This article was published in Australian Dictionary of Biography, Volume 14, (MUP), 1996
Reginald Spencer (Reg) Ellery (1897-1955), psychiatrist and author, was born on 12 August 1897 at Rose Park, Adelaide, son of Torrington George Ellery, secretary to the city's mayor, and later town clerk in Melbourne (1914-24), and his wife Mabel Alice, née Wood. Educated at the Collegiate School of St Peter, Reg studied medicine at the University of Melbourne (M.B., B.S., 1923; M.D., 1930). Most of his energies went into writing critical articles for daily newspapers and periodicals. Arthur Phillips, a fellow student, remembered Ellery cultivating an outdated bohemian pose which, despite its elegance, was slightly ludicrous, 'nearer to Oxonian practice than to the no-nonsensicality of Melbourne'. Ellery's style was partly derived from his mentor Professor W. A. Osborne whose flamboyant mix of physiology and poetry appealed to the aspiring young writer. These literary ambitions were at odds with the wishes of his domineering father who was determined to see his son enter a respectable profession. In 1921 Ellery edited the medical student's journal, Speculum, and sparked public outrage over the lewd material it contained.
On 26 June 1918 Ellery suspended his studies to enlist in the Australian Imperial Force. He was discharged at his own request on 20 November. Shortly after receiving his first professional appointment with the Victorian Lunacy Department as junior medical officer at Kew Hospital for the Insane, on 22 June 1923 at Holy Trinity Church, Kew, he married with Anglican rites Mancell Flo Kirby, a pianist and music teacher. Next year he was again embroiled in public controversy. In retaliation against his hastily imposed reforms to their negligent routines, the general medical staff made a series of accusations against him. The affair culminated in a royal commission (1924) which found the allegations to be unfounded. For his part in stirring up trouble, the Lunacy Department authorities transferred Ellery to Sunbury Hospital for the Insane.
Under Dr J. K. Adey's supervision at Sunbury, Ellery developed a greater understanding of psychiatry; together they were responsible in 1925 for the first successful application in Australia of Wagner-Jauregg's malarial-fever treatment for general paralysis of the insane. With this work Ellery firmly established his reputation. He became assistant to the psychiatrist at the (Royal) Melbourne Hospital's out-patient clinic, and, as such, was the first asylum officer in the State attached to a teaching hospital. Ellery began contributing to the Medical Journal of Australia, discussing such innovations as Sigmund Freud's avant-garde practices. In 1928 he was appointed medical officer of the new Mont Park mental hospital and was invited to deliver the annual (William) Beattie Smith lecture.
Constrained by the Lunacy Department's regulations, Ellery resigned in 1931; he set up a Collins Street practice as a psychiatrist and was honorary consultant psychiatrist at the Alfred Hospital. He defied the department's monopoly on mental health care by opening at Malvern in 1933 'the first private psychopathic hospital in Victoria'. In 1936-37 he visited the Soviet Union and Europe, ostensibly to investigate treatments for schizophrenia, and was entertained by Freud's daughter Anna at their home in Vienna. A member of the British Psychological Society, from 1938 Ellery allied himself with a group of progressive psychiatrists led by Dr Paul Dane. In establishing the Melbourne Institute for Psycho-Analysis in October 1940, the group encountered opposition from both the Federal government and the local branch of the British Medical Association.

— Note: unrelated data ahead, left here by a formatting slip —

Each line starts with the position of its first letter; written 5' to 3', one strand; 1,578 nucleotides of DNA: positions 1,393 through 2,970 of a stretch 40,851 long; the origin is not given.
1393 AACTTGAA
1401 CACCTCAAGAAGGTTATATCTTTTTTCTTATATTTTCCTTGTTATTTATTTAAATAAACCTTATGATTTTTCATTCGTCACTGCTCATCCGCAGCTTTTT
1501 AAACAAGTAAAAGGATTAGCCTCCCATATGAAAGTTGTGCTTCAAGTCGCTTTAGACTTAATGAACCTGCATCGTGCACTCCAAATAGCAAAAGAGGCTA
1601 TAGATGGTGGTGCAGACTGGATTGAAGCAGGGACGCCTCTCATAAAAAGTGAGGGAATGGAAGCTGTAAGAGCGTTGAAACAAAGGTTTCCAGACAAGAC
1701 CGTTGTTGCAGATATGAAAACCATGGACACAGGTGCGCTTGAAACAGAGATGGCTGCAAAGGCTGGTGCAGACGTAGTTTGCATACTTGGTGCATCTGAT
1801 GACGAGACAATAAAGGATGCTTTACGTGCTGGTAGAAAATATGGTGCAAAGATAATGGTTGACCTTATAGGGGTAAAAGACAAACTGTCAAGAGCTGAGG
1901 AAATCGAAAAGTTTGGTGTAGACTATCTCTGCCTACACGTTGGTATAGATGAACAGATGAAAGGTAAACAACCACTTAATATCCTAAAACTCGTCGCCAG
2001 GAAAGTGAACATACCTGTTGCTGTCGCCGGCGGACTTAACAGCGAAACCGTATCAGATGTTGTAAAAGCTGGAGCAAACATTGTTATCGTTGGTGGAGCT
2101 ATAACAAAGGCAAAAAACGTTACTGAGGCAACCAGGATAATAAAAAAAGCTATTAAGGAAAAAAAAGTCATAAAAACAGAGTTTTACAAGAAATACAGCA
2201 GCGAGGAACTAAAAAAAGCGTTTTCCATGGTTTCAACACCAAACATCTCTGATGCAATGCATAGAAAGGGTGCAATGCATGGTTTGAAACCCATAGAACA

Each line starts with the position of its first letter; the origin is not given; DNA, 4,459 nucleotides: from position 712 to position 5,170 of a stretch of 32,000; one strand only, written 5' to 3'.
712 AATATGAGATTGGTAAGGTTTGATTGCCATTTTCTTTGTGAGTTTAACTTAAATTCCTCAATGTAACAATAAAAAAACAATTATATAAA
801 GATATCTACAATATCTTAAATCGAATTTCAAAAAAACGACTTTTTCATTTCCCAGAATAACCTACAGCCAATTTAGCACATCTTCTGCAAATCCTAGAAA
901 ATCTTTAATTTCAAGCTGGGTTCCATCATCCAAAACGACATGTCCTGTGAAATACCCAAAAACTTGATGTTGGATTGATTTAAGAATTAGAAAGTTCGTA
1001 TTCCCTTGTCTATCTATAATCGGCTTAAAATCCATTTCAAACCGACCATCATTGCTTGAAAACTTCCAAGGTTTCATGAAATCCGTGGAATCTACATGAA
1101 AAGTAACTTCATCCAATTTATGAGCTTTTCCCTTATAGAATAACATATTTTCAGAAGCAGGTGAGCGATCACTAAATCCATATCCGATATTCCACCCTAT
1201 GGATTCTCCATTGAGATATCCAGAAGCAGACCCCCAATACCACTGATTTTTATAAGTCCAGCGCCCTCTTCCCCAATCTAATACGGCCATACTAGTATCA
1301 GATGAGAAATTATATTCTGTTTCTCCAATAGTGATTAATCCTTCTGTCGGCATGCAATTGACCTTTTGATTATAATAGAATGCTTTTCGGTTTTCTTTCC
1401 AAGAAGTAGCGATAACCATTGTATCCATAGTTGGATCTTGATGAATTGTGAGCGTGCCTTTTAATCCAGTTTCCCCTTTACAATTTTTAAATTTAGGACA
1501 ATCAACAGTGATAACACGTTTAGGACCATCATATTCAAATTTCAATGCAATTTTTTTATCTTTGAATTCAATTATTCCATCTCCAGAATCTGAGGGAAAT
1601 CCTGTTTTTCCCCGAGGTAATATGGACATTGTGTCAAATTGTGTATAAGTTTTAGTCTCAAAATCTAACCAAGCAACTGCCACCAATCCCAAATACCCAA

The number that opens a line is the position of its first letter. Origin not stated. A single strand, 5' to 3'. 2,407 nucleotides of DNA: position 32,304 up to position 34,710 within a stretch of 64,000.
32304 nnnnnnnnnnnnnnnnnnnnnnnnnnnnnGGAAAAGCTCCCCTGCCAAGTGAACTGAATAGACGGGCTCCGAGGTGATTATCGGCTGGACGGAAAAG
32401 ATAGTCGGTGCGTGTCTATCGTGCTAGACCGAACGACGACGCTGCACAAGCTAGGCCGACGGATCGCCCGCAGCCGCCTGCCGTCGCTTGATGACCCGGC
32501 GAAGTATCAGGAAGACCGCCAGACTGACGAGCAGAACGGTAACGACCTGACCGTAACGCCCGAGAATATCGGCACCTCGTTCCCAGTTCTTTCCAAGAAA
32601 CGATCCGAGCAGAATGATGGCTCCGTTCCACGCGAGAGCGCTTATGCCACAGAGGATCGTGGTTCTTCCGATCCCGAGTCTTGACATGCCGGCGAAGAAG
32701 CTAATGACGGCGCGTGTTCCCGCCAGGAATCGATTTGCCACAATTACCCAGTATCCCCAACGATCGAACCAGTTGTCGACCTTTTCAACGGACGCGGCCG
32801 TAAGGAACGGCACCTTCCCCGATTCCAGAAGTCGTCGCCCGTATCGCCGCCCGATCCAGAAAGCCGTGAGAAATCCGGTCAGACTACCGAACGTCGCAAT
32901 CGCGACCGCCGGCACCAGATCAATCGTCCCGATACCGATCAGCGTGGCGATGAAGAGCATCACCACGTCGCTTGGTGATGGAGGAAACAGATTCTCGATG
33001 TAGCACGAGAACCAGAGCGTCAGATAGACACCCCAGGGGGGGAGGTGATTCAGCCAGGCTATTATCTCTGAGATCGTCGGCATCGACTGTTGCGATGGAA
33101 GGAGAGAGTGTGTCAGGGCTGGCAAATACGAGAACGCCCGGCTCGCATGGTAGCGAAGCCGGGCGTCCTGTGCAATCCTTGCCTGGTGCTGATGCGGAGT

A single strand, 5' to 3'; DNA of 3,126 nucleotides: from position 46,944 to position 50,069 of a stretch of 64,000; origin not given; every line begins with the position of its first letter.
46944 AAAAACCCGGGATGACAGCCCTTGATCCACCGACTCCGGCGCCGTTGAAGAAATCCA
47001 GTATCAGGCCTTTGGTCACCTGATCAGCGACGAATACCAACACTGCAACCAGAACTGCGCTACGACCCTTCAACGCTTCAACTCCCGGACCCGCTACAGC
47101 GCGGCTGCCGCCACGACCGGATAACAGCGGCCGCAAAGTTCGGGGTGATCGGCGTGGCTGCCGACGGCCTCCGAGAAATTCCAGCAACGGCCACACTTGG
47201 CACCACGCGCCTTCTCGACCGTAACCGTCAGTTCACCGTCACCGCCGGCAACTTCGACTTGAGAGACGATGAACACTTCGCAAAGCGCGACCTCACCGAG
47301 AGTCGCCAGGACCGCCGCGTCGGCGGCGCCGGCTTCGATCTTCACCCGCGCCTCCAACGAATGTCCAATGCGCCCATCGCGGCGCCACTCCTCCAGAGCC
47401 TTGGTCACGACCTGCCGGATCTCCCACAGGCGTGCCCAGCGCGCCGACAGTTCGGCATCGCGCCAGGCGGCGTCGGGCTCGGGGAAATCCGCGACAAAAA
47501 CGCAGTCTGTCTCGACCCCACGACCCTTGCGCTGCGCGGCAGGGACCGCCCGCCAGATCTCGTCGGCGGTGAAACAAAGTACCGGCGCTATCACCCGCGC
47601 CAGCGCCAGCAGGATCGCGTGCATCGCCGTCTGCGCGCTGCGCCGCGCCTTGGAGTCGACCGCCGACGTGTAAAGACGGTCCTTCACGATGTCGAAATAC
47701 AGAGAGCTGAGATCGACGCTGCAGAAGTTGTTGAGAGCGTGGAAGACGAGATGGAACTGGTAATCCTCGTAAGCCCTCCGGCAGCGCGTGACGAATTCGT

Although he never became a party member, Ellery was attracted to communism. During the early 1940s he published several pamphlets and books which prescribed communism as a panacea for mental and social ills. This stand led to some professional isolation and, Ellery believed, to his failure to be reappointed to the Alfred Hospital in 1946. His enthusiasm for communism waned, but he continued to advocate a radical restructuring of society based on scientific planning and a greater use of psychiatric tools. An essayist and writer of poetry, Ellery was also a peripheral figure in the Angry Penguins movement. He provided the artist (Sir) Sidney Nolan with examples of drawings by psychotic patients which influenced his work, in particular a series of 'heads' exhibited in 1943. Ellery used one of them on the cover of his book, Psychiatric Aspects of Modern Warfare (1945), published by John Reed and Max Harris.
After suffering from rheumatoid arthritis for eighteen years, Ellery died of cancer on 27 December 1955 at Prahran and was cremated. He had just completed The Cow Jumped Over the Moon (1956), a mannered and eccentric autobiography which, through its compassionate but uncompromising account of the care of the mentally ill, made a significant contribution to medical history. His wife, who had continued to pursue her musical career, winning recognition as a harpsichordist, survived him, as did their son.
Sebastian Gurciullo, 'Ellery, Reginald Spencer (Reg) (1897–1955)', Australian Dictionary of Biography, National Centre of Biography, Australian National University, http://adb.anu.edu.au/biography/ellery-reginald-spencer-reg-10110/text17847, published first in hardcopy 1996, accessed online 28 November 2015.
This article was first published in hardcopy in Australian Dictionary of Biography, Volume 14, (MUP), 1996